There may be lot of missing items in this book.
I did not try to be comprehensive.
Then it becomes a Linux Bible.
I have avoided partitioning and hardware support deliberately.
Little is changed in partitioning skills except the partitioning type. My only warning is be careful when choosing the new partitioning types.
I tried to be bit narrative this time round instead of being analytical scientific. The analytical approach was necessary when the Linux was in early stage of development and the there was an activity hype.
Now it is on stable ground except where cutting edge changes are made to take the benefit of hardware and platform changes.
It is mature and robust now.
One has to make a choice depending on one’s needs.
I will summarize my subjective / objective selection for my use and the reader has to decide his own choices.
If you are using it as a hobby one need at least two computers (I had 10) or perhaps three one being a laptop/netbook.
One can be dedicated for testing.
Now I have gone down to only one computer, there will be less and less input from me in the immediate future even at web / Internet level.
If I do not put them in writing or digital form my time testing them would be a void. That is the very reason I am publishing this book for an entry level Linux user to browse before he//she start experimenting with Linux. Teething problems and pain is taken care of, for one who is without a proper Guru.
My choices are
1. General Use
Peppermint for Light Weight
Debian for all six desktops
5. Technical Use
Dynabolic for Music
ArtistiX for Graphics
Debian for Programming
6. Kids and Games
Steam OS with New 64 bit computer
If you analyze the above there glaring missing distribution.
That is Ubuntu.
The reason being I have never used it except for demonstration and Ubuntu was not in existence when I started Linux.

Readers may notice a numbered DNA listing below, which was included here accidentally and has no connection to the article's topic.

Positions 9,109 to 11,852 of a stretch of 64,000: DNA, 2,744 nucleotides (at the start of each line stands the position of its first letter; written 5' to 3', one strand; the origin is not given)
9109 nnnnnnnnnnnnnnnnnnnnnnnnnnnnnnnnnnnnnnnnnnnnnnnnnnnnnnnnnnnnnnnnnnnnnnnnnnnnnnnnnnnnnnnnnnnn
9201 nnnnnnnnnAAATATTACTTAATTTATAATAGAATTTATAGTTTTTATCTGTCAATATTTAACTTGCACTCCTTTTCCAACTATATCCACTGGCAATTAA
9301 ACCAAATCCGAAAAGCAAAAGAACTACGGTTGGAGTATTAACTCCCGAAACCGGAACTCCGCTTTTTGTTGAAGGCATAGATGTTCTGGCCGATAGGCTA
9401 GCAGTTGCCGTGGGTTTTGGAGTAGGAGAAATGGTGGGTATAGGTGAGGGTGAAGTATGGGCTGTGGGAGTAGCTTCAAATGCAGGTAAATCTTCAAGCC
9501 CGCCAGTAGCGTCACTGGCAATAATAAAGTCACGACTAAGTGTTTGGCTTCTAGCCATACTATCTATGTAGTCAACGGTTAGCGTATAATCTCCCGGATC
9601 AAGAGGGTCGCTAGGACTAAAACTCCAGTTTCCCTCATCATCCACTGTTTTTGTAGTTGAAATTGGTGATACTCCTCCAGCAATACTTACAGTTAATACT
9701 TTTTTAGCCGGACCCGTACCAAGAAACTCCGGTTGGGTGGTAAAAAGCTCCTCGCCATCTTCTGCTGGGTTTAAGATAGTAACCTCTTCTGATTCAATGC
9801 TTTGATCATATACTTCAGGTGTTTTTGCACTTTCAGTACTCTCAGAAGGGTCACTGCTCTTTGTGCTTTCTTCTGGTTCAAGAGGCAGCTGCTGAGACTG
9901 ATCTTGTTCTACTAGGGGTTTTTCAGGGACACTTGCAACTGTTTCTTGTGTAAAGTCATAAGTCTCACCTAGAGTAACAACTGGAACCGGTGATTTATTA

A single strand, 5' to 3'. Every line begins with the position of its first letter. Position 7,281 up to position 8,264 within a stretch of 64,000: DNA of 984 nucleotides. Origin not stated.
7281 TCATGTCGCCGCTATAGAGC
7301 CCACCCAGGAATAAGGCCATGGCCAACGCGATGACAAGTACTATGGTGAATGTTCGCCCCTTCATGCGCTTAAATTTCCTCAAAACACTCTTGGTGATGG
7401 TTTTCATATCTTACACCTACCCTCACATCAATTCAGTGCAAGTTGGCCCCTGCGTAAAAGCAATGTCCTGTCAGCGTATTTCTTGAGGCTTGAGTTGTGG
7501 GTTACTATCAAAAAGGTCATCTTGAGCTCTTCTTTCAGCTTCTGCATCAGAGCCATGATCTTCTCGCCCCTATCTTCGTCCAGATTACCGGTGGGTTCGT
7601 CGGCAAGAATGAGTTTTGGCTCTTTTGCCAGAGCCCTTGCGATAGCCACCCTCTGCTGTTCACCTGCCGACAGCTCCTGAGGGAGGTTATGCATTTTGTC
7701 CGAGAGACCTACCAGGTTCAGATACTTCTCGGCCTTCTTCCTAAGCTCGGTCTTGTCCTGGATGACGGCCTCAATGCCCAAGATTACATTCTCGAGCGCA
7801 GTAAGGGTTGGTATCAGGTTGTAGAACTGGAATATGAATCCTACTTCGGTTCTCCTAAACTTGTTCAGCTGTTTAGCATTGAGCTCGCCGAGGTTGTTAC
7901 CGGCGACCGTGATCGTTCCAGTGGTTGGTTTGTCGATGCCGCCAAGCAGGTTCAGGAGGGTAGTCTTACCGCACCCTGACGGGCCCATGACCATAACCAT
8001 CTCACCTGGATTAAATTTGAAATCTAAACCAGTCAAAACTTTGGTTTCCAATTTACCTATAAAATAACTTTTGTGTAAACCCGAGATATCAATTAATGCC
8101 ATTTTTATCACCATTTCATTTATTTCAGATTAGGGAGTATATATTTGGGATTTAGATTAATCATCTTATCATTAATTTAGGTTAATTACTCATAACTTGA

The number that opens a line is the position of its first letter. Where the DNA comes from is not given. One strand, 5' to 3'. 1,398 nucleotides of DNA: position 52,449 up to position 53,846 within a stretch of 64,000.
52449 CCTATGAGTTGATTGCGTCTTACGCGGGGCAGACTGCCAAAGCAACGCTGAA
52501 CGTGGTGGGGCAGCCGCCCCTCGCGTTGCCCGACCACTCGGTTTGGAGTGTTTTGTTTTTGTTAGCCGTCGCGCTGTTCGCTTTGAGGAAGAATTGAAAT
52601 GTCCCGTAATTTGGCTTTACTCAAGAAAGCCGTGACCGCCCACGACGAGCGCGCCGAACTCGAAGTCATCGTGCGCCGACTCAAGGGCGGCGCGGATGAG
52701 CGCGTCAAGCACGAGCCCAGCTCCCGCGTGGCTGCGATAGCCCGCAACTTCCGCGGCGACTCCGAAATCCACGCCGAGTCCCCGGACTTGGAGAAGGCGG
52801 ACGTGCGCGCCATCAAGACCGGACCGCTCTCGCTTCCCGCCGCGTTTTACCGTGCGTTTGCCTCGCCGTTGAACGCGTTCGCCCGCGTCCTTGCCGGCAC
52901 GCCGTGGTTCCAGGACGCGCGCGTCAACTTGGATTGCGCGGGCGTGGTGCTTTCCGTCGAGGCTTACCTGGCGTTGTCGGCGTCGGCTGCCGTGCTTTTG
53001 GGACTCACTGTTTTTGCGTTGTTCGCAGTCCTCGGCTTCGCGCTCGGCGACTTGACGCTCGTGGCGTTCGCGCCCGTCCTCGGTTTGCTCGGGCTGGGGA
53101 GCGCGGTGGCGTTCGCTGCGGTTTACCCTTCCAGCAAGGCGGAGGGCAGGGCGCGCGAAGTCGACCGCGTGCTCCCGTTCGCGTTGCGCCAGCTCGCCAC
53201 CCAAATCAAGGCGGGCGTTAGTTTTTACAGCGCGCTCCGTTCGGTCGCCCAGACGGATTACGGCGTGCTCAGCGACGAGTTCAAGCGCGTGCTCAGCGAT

I cut my teeth in Linux with Redhat 7 and 8 and Fedora is a Redhat derivative. It is also not in the above list.
Hantana Linux is based on Fedora!
All the other distribution fall in between those above specifications. Any one can be used without a problem as long as there is no conflict with hardware compatibility.
If I am allowed only one choice I would go for Debian because it has vast repository.
I prefer light weight distributions since cloud computing is the way things are moving. I have minimal requirements and that is writing and for that also I find Abiword is just as robust as LibreOffice.
Its outstanding feature is its files are light weight and I can upload and download them quickly. There is another reason its format is dedicated to it so others, cannot steal or modify them from my cloud hosting base unless they have Abiword with them.
One thing that nobody can take away from you is if you master a skill using one utility or software that remains with you for a Life.
Skills I have learned having migrated from Microsoft to Linux is making my life easy and has expanded my horizon.
There is no limit to my exploration.
I feel free and not being subjected by exploitation.
That is a wonderful feeling.